The first significant event in The Ministry of Fear by Graham Greene actually occurs before the start of the narrative. Arthur Rowe, the protagonist, had given his wife poison to help her die when she was suffering from an incurable disease. Within the Roman Catholic ethical system to which Greene subscribes this is simultaneously humane and a mortal sin, and Rowe experiences a great deal of guilt over it.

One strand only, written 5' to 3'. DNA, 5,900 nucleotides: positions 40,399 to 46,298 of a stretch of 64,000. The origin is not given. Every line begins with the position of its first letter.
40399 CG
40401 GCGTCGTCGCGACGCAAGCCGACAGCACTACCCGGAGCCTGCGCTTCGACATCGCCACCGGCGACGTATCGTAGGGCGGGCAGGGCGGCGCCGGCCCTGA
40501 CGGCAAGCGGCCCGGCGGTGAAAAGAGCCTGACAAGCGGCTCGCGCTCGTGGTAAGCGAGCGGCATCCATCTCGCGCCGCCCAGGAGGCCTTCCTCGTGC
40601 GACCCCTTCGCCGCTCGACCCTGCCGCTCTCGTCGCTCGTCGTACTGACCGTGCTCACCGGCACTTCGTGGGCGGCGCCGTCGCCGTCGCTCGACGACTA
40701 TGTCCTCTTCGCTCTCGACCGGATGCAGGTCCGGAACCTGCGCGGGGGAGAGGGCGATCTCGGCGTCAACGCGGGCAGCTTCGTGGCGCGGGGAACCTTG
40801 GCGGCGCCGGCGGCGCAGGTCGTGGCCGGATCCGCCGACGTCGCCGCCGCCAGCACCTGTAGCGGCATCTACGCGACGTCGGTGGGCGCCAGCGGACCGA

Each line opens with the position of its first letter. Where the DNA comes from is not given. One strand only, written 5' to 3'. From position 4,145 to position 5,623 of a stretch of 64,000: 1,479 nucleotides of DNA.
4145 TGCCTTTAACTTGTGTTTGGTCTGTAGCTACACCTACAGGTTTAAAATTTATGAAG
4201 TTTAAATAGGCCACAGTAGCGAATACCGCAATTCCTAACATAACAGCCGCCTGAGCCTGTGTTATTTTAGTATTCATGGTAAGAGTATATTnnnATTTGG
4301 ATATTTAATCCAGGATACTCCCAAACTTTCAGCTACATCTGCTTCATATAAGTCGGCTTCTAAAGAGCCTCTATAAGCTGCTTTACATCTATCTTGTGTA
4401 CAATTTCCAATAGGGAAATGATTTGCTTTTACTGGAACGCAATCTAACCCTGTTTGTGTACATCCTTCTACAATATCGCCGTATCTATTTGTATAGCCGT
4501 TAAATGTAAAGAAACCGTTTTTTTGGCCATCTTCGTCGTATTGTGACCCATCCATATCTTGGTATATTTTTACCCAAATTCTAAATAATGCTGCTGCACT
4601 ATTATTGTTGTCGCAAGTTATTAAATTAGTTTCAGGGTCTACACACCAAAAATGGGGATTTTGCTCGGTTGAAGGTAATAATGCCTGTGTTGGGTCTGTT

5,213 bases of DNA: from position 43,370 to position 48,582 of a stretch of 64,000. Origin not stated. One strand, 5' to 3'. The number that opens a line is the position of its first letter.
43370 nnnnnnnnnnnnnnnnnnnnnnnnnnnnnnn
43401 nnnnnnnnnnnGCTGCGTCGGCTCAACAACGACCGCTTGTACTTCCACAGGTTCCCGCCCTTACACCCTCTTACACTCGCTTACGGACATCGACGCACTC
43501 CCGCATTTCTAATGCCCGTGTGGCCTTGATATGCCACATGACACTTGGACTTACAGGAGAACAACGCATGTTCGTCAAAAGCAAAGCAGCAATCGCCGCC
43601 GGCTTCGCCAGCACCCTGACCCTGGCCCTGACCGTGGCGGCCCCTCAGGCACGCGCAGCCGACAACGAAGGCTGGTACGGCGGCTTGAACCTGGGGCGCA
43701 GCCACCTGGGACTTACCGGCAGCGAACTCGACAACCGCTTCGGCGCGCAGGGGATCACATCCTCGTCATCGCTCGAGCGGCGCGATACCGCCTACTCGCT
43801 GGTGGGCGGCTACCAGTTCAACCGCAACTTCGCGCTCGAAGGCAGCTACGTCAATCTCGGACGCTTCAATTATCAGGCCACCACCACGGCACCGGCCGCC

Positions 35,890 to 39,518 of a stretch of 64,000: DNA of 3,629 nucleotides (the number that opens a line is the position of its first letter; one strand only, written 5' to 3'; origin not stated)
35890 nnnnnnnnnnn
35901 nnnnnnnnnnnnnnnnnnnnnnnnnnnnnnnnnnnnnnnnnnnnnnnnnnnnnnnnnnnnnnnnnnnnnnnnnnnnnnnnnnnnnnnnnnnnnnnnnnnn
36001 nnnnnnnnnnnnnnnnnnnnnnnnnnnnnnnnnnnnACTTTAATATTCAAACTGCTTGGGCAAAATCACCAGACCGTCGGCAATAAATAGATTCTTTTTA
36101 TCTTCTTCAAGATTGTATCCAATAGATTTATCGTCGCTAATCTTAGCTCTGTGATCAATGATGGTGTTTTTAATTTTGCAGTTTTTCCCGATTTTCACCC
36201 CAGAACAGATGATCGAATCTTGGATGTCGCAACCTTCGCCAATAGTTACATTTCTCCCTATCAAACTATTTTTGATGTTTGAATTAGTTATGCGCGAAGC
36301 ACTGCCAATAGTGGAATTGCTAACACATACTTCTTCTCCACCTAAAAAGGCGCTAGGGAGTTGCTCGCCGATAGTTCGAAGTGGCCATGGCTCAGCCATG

Next, Rowe visits a fair and at the fair, Rowe wins a cake as a prize, but the cake actually contains a secret microfilm belonging to Nazi spies. The next major event is the spies trying to poison Rowe and then trying to kill him with a bomb. Next, Rowe develops amnesia and wakes up in a nursing home. Eventually, he partially recovers his memory, and then has a climactic confrontation with Willi Hilfe, the leader of the Nazi spy ring.